hendecagon (or undecagon)  11  ^{[13]} The simplest polygon such that the regular form cannot be constructed with compass, straightedge, and angle trisector. 
dodecagon (or duodecagon)  12  ^{[13]} 
tridecagon (or triskaidecagon)  13  ^{[13]} 
tetradecagon (or tetrakaidecagon)  14  ^{[13]} 
pentadecagon (or pentakaidecagon)  15  ^{[13]} 
hexadecagon (or hexakaidecagon)  16  ^{[13]} 
heptadecagon (or heptakaidecagon)  17  Constructible polygon^{[9]} 
octadecagon (or octakaidecagon)  18  ^{[13]} 
enneadecagon (or enneakaidecagon)  19  ^{[13]} 
icosagon  20  ^{[13]} 
icositetragon (or icosikaitetragon)  24  ^{[13]} 
triacontagon  30  ^{[13]} 
tetracontagon (or tessaracontagon)  40  ^{[13]}^{[14]} 
pentacontagon (or pentecontagon)  50  ^{[13]}^{[14]} 
hexacontagon (or hexecontagon)  60  ^{[13]}^{[14]} 
heptacontagon (or hebdomecontagon)  70  ^{[13]}^{[14]} 
octacontagon (or ogdoëcontagon)  80  ^{[13]}^{[14]} 
enneacontagon (or enenecontagon)  90  ^{[13]}^{[14]} 
hectogon (or hecatontagon)^{[15]}  100  ^{[13]} 
257  Constructible polygon^{[9]}  
chiliagon  1000  Philosophers including René Descartes,^{[16]} Immanuel Kant,^{[17]} David Hume,^{[18]} have used the chiliagon as an example in discussions. 
myriagon  10,000  Used as an example in some philosophical discussions, for example in Descartes' Meditations on First Philosophy 
65,537  Constructible polygon^{[9]}  
megagon^{[19]}^{[20]}^{[21]}  1,000,000  As with René Descartes' example of the chiliagon, the millionsided polygon has been used as an illustration of a welldefined concept that cannot be visualised.^{[22]}^{[23]}^{[24]}^{[25]}^{[26]}^{[27]}^{[28]} The megagon is also used as an illustration of the convergence of regular polygons to a circle.^{[29]} 
apeirogon  ∞  A degenerate polygon of infinitely many sides. 
Constructing higher names
To construct the name of a polygon with more than 20 and less than 100 edges, combine the prefixes as follows.^{[13]} The "kai" term applies to 13gons and higher was used by Kepler, and advocated by John H. Conway for clarity to concatenated prefix numbers in the naming of quasiregular polyhedra.^{[30]}
Tens  and  Ones  final suffix  

kai  1  hena  gon  
20  icosi (icosa when alone)  2  di  
30  triaconta (or triconta)  3  tri  
40  tetraconta (or tessaraconta)  4  tetra  
50  pentaconta (or penteconta)  5  penta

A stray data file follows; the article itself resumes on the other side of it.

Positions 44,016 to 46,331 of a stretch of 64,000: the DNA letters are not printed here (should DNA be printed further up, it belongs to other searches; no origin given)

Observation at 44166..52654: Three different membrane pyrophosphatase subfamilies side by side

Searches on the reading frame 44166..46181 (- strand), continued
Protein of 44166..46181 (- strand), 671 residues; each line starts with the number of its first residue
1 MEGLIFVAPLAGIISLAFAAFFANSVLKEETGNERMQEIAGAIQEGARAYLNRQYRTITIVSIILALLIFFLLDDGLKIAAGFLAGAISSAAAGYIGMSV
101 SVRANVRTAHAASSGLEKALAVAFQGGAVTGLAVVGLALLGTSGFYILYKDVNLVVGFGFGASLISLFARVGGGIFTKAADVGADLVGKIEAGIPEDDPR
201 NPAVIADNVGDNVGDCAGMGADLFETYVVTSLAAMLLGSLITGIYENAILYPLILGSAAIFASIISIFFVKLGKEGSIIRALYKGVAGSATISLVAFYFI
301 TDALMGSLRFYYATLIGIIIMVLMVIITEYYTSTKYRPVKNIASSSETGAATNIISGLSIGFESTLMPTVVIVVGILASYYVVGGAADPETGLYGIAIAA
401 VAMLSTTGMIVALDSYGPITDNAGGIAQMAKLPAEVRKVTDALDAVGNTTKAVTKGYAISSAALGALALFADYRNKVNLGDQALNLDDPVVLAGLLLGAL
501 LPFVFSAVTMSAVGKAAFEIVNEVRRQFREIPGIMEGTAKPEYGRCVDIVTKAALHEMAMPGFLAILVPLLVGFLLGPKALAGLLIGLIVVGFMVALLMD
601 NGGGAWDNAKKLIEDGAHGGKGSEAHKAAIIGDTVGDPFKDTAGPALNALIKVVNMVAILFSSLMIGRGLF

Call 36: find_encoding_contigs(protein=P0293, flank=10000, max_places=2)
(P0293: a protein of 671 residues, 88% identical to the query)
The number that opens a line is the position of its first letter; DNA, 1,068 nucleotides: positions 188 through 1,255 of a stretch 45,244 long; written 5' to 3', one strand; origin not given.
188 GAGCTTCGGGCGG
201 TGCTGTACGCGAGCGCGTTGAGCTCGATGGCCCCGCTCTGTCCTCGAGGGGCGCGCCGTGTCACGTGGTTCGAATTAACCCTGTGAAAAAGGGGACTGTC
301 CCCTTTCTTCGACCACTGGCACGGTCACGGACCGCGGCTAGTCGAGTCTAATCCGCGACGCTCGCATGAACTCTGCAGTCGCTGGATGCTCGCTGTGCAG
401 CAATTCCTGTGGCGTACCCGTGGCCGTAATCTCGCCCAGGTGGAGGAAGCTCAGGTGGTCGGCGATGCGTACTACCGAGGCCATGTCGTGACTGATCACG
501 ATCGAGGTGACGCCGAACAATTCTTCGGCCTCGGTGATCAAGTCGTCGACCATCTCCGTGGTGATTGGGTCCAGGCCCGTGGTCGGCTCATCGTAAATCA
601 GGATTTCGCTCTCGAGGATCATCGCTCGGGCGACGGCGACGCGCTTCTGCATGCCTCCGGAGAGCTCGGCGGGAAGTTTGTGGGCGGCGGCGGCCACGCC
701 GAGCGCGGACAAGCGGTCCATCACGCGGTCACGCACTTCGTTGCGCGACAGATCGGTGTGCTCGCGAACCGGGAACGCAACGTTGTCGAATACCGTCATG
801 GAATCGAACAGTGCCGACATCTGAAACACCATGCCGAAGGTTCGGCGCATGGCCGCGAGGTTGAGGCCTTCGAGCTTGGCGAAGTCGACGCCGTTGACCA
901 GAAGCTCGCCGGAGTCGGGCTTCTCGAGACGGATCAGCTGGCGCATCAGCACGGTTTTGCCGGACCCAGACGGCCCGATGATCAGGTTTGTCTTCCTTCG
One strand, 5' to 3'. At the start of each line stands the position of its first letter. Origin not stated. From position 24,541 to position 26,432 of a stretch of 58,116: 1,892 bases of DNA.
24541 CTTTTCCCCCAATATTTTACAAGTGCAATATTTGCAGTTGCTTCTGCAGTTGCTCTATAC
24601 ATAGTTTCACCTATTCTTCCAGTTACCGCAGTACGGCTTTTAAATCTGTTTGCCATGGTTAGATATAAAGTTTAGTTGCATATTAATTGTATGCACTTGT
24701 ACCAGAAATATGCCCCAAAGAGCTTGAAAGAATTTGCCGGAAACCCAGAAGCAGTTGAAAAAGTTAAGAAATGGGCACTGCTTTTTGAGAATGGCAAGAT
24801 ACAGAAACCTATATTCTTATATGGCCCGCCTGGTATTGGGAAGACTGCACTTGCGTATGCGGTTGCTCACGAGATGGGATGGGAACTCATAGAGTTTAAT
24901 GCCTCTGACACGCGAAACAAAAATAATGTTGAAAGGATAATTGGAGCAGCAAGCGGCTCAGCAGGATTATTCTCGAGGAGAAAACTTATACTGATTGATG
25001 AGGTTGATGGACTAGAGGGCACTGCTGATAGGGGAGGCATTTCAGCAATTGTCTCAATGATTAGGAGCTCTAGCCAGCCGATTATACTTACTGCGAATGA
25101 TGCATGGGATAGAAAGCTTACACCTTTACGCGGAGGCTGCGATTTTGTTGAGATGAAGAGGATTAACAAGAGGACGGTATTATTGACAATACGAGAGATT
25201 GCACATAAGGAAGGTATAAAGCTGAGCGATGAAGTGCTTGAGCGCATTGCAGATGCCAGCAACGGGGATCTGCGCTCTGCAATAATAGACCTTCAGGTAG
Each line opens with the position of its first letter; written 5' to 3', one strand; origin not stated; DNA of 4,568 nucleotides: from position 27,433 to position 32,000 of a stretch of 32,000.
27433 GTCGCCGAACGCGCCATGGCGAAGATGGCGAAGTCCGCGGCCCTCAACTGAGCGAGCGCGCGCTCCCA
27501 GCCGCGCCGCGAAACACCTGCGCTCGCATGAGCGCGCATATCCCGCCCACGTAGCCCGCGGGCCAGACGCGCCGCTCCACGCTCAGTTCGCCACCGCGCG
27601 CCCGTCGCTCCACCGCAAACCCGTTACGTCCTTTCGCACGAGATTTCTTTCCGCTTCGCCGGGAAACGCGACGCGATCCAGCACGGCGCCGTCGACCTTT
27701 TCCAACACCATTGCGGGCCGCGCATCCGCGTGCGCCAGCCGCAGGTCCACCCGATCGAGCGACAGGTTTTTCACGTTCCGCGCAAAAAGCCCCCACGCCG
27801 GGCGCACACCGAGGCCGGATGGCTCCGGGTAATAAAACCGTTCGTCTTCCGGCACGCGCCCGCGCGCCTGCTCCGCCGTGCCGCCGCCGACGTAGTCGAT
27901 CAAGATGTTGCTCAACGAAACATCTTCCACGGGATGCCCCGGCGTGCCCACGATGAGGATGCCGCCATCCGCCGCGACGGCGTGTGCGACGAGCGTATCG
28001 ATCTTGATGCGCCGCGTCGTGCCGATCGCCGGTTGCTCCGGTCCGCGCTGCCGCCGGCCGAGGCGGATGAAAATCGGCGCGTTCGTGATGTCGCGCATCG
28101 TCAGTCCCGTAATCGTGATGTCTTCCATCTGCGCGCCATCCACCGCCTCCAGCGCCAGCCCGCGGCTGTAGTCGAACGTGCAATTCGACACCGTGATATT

60  hexaconta (or hexeconta)  6  hexa  
70  heptaconta (or hebdomeconta)  7  hepta  
80  octaconta (or ogdoëconta)  8  octa  
90  enneaconta (or eneneconta)  9  ennea 
History
Polygons have been known since ancient times. The regular polygons were known to the ancient Greeks, with the pentagram, a nonconvex regular polygon (star polygon), appearing as early as the 7th century B.C. on a krater by Aristonothos, found at Caere and now in the Capitoline Museum.^{[31]}^{[32]}
The first known systematic study of nonconvex polygons in general was made by Thomas Bradwardine in the 14th century.^{[33]}
In 1952, Geoffrey Colin Shephard generalized the idea of polygons to the complex plane, where each real dimension is accompanied by an imaginary one, to create complex polygons.^{[34]}
Polygons in nature
Polygons appear in rock formations, most commonly as the flat facets of crystals, where the angles between the sides depend on the type of mineral from which the crystal is made.
Regular hexagons can occur when the cooling of lava forms areas of tightly packed columns of basalt, which may be seen at the Giant's Causeway in Northern Ireland, or at the Devil's Postpile in California.
In biology, the surface of the wax honeycomb made by bees is an array of hexagons, and the sides and base of each cell are also polygons.
Polygons in computer graphics
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A polygon in a computer graphics (image generation) system is a twodimensional shape that is modelled and stored within its database. A polygon can be colored, shaded and textured, and its position in the database is defined by the coordinates of its vertices (corners).
Naming conventions differ from those of mathematicians:
 A simple polygon does not cross itself.
 a concave polygon is a simple polygon having at least one interior angle greater than 180°.
 A complex polygon does cross itself.^{[citation needed]}
Any surface is modelled as a tessellation called meshed polygons. If a square mesh has n + 1 points (vertices) per side, there are n squared squares in the mesh, or 2n squared triangles since there are two triangles in a square. There are (n + 1)^{2} / 2(n^{2}) vertices per triangle. Where n is large, this approaches one half. Or, each vertex inside the square mesh connects four edges (lines).
The imaging system calls up the structure of polygons needed for the scene to be created from the database. This is transferred to active memory and finally, to the display system (screen, TV monitors etc.) so that the scene can be viewed. During this process, the imaging system renders polygons in correct perspective ready for transmission of the processed data to the display system. Although polygons are twodimensional, through the system computer they are placed in a visual scene in the correct threedimensional orientation.
In computer graphics and computational geometry, it is often necessary to determine whether a given point P = (x_{0},y_{0}) lies inside a simple polygon given by a sequence of line segments. This is called the Point in polygon test.^{[citation needed]}
See also
References
Bibliography
 Coxeter, H.S.M.; Regular Polytopes, (Methuen and Co., 1948).
 Cromwell, P.; Polyhedra, CUP hbk (1997), pbk. (1999).
 Grünbaum, B.; Are your polyhedra the same as my polyhedra? Discrete and comput. geom: the GoodmanPollack festschrift, ed. Aronov et al. Springer (2003) pp. 461–488. (pdf)
Notes
 ↑ Craig, John (1849). A new universal etymological technological, and pronouncing dictionary of the English language. Oxford University. p. 404.<templatestyles src="Module:Citation/CS1/styles.css"></templatestyles>, Extract of page 404